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Tropical Rainforests make for Rain in California

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 There is nothing more noble than a coastal redwood tree.

Tree huggers, of which I am one, have general notions about weather, and rainfall in particular, that science doesn’t put at the top of weather discussions. Notable weather expert Dan Swain of Weather West  never mentioned trees in his discussion of the California High pressure ridge that is blocking normal rainfall:Dan Swain discusses RRR


The most notable tree hugger notion is that trees are principal in the water cycle. A more complete science discussion regarding the biotic  pump theory and world weather can be found here:Tree process of water

https://www.treehugger.com/process-of-using-water-by-trees-1343505#:~:text=Trees supply leaves with water because of a,is eventually dispersed and released from leaf stomata.

and here:




  Here is my take on trees and the California drought.


In the upper reaches of the Sea of Cortez, the brilliant sun beats down upon the warm water. One might expect evaporation of the seawater and the high temperature of the air to initiate some kind of natural precipitation to cool the thirsty Baja to the west and Sonoran desert to the east. The desert heat comes right down to the waters edge. But no clouds ever form.


The enclosed sea is not alone in this predicament. The Red Sea and many areas around he world that set directly adjacent to seas are desert. The air parcel containing the evaporated water is at the same temperature as the surrounding air. It is not buoyant. There is no natural mechanism for the development of CN rainclouds. The dry air of the highs of the descending Hadley cell dilute and desiccate the surface air that might hold any evaporated moisture. 


Opposed to that:   The Tropical Amazonian rain forest is the initial source for the Pacific ITCZ moisture as the equatorial thunderstorms come off the western side of the South American Continent. It is this air borne moisture that starts and maintains the long chain of thunderstorm events that keep the far eastern Pacific part of the ITCZ very active and is the fuel for ignition of Pacific Hurricanes. The same can be said for the storms that come off the African coast and start the Atlantic hurricane. The same can be said of the cyclones that  form from moisture that departs the Indonesian archipelago to savage the Indian subcontinent and East Africa.


All three of these areas owe their rain making ability to land masses that heat quickly in the equatorial sunlight and thick tropical forests that transpire huge quantities of water into the air. The Amazon rain forest is the most active region of the ITCZ and is fueled by the almost continuous draw of wet Caribbean and Atlantic air into its region of low pressure. That combination builds thunderstorms that move with the equatorial easterly winds off of the continent and sustain the convergence zone over the water. Each day the chain of storms is reinforced as new storms move off the coast. The continuing storms create the low pressure over the ITCZ  that pulls up some additional moisture in the thin layer of high humidity air that lies just above the ocean surface. Most of that moisture is remnant from the previous days ITCZ thunderstorm activity. But this day to day cycle can’t continue indefinitely. The further west along the ITCZ less and less moisture is available and the thunderstorm activity slows and completely disappears near West 160; depending on the vagaries of ENSO.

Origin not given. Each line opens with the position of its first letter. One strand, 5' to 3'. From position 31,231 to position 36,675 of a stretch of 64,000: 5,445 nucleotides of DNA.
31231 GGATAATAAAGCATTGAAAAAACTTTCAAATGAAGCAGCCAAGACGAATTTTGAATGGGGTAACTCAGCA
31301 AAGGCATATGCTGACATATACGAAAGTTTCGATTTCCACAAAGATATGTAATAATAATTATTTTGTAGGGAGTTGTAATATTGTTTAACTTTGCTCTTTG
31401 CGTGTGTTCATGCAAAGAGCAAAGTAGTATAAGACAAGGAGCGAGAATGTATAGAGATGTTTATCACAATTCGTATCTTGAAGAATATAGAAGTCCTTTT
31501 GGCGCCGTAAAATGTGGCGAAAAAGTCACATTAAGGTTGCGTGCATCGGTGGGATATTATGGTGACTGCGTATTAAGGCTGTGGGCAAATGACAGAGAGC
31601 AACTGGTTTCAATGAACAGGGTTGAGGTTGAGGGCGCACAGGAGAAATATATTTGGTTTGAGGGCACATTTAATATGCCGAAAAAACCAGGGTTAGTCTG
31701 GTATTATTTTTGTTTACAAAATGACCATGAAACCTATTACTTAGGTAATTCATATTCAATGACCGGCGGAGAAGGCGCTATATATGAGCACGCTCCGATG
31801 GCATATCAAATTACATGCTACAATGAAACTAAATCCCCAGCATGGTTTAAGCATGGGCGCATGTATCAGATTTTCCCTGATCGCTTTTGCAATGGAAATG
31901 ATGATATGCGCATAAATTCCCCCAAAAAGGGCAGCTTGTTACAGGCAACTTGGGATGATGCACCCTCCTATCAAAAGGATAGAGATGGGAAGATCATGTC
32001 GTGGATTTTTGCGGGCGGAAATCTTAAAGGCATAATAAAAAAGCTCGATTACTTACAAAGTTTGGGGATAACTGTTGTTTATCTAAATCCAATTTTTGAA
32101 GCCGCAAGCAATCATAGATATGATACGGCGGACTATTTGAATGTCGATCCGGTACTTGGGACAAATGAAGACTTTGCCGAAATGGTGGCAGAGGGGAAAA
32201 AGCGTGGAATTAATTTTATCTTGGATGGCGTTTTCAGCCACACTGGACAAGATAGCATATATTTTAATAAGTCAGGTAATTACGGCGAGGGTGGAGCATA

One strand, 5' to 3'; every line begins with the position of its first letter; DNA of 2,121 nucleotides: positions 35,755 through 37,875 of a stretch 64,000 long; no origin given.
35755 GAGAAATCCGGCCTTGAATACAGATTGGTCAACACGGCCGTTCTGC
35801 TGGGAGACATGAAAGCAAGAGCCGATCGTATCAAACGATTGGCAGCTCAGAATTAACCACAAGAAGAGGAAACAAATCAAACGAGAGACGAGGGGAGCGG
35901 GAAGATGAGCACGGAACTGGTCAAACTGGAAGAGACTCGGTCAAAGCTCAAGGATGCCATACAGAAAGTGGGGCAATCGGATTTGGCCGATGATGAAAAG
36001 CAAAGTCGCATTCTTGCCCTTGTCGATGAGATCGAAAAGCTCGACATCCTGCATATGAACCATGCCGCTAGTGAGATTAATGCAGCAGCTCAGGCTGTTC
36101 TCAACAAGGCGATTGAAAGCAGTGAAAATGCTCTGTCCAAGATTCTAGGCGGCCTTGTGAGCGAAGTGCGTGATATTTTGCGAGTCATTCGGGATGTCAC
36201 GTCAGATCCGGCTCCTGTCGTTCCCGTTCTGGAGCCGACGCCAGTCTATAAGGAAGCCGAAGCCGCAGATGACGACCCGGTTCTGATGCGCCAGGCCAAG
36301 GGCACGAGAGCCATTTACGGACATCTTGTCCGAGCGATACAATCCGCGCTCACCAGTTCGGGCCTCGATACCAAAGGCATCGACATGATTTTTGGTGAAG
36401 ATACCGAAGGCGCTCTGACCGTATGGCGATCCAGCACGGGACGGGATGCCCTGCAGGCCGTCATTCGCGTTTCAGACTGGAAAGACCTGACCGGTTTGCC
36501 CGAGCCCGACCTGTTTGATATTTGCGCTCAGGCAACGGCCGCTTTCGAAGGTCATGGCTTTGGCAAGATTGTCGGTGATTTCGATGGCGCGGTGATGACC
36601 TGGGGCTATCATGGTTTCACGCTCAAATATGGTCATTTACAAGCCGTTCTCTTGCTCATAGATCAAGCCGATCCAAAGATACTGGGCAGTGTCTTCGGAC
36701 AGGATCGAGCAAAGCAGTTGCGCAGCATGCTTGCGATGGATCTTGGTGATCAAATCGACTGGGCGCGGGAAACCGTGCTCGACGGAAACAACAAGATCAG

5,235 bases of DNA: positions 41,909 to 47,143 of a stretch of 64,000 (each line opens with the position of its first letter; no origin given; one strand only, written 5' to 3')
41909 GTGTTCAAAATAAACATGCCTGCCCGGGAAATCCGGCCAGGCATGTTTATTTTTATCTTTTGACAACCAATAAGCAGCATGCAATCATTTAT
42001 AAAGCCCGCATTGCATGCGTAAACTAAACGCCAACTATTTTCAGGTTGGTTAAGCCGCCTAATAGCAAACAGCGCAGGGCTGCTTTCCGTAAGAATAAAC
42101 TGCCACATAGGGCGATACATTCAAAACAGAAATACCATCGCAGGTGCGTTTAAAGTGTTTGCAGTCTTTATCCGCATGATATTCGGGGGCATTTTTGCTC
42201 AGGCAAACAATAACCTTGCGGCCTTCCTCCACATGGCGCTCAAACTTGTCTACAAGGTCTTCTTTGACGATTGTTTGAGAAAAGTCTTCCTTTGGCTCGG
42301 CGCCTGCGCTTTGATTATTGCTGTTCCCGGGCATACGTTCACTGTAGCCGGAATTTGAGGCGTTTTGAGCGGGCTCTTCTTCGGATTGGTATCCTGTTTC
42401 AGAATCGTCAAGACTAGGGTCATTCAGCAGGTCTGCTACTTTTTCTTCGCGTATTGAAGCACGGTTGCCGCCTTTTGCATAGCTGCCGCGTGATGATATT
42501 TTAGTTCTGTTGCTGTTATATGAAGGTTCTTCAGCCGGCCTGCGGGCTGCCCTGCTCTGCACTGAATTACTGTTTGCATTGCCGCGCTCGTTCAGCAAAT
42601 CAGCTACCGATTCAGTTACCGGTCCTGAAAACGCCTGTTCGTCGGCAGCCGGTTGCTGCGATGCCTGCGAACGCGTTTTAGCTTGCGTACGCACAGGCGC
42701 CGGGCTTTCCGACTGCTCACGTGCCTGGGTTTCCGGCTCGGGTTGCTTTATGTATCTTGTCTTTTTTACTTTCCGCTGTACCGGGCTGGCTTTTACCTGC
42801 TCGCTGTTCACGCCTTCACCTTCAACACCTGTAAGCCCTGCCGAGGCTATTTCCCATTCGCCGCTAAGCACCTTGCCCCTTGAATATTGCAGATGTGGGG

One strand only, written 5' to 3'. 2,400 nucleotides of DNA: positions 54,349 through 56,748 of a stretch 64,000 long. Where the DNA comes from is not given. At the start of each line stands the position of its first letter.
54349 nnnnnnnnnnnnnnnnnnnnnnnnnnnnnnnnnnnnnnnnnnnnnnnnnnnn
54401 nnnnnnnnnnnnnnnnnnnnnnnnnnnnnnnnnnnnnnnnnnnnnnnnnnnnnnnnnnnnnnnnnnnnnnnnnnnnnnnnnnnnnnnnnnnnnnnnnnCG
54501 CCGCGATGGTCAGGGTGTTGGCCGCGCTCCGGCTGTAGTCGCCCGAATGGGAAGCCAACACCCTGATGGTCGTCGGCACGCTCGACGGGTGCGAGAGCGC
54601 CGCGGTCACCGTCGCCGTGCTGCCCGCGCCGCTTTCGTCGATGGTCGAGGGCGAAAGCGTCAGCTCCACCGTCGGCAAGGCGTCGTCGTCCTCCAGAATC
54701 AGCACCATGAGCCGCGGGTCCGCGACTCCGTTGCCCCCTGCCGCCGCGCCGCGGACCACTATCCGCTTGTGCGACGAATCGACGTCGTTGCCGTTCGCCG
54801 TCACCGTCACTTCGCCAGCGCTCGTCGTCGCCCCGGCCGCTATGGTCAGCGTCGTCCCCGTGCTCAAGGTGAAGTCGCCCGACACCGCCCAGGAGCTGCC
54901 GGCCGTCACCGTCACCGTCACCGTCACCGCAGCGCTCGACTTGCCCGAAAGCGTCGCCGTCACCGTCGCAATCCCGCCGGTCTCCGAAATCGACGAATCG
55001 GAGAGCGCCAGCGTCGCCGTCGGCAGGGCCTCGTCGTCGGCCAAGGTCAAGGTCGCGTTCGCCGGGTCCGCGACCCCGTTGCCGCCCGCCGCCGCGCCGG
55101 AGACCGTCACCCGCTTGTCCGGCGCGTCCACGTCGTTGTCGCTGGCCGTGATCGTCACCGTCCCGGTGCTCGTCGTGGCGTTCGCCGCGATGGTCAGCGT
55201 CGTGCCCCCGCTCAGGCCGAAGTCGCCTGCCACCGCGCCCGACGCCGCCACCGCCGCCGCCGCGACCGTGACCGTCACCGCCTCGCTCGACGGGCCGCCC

Without the initial thunderstorm activity created by tropical rain forests, the ITCZ would not exist as we know it. Evaporation from the ocean surface alone is not capable of creating the CN cloud necessary for thunderstorm development. The seawater will not heat up as the land will. The exception to this is of course the hurricane because  the cyclone low pressure covers such a huge area of hot sea surface moisture and becomes self sustaining as it moves northwest away from the ITCZ. Without the tropical rainforest of the Amazon, the normal circulation of the Hadley cell over the eastern Pacific would languish and slow down to a near standstill. Jet streams intermingled with winds of the Hadley, Ferrell, and polar cells distribute the moisture around the world. Local instabilities of world environments create rain. Orographic lifting and low pressure systems that produce copius amounts of rain are distributing the moisture initially provided from the ITCZ. The great Boreal forest that circles the top of the northern hemisphere redistributes water it received from the ITCZ. The once huge deciduous and evergreen temperate forest of the eastern half of North America, mostly chopped down now, was redistributing water from the ITCZ. The temperate “rainforest" of the Pacific Northwest  can originate rain from near surface Pacific air;  much less now as a large portion of the forest has been cut down and historically never more than a small fraction of the rainfall created by tropical forests along the equator. But again, the water for the temperate rainforest there is protected by the ITCZ not so dry descending air via a long looping route over the top of the Pacific high from around 160E of the ITCZ into the area of the Aleutian low. Many areas of this temperate rainforest receive over 80+ inches annual rainfall. The dramatic rise of the Hawaiian volcanoes recycle ITCZ water by turning fair weather cumulus clouds, returning on Northeast trade winds created by the wet Hadley/ITCZ loop, into downpours along the rapidly ascending flanks of the larger volcanic peaks.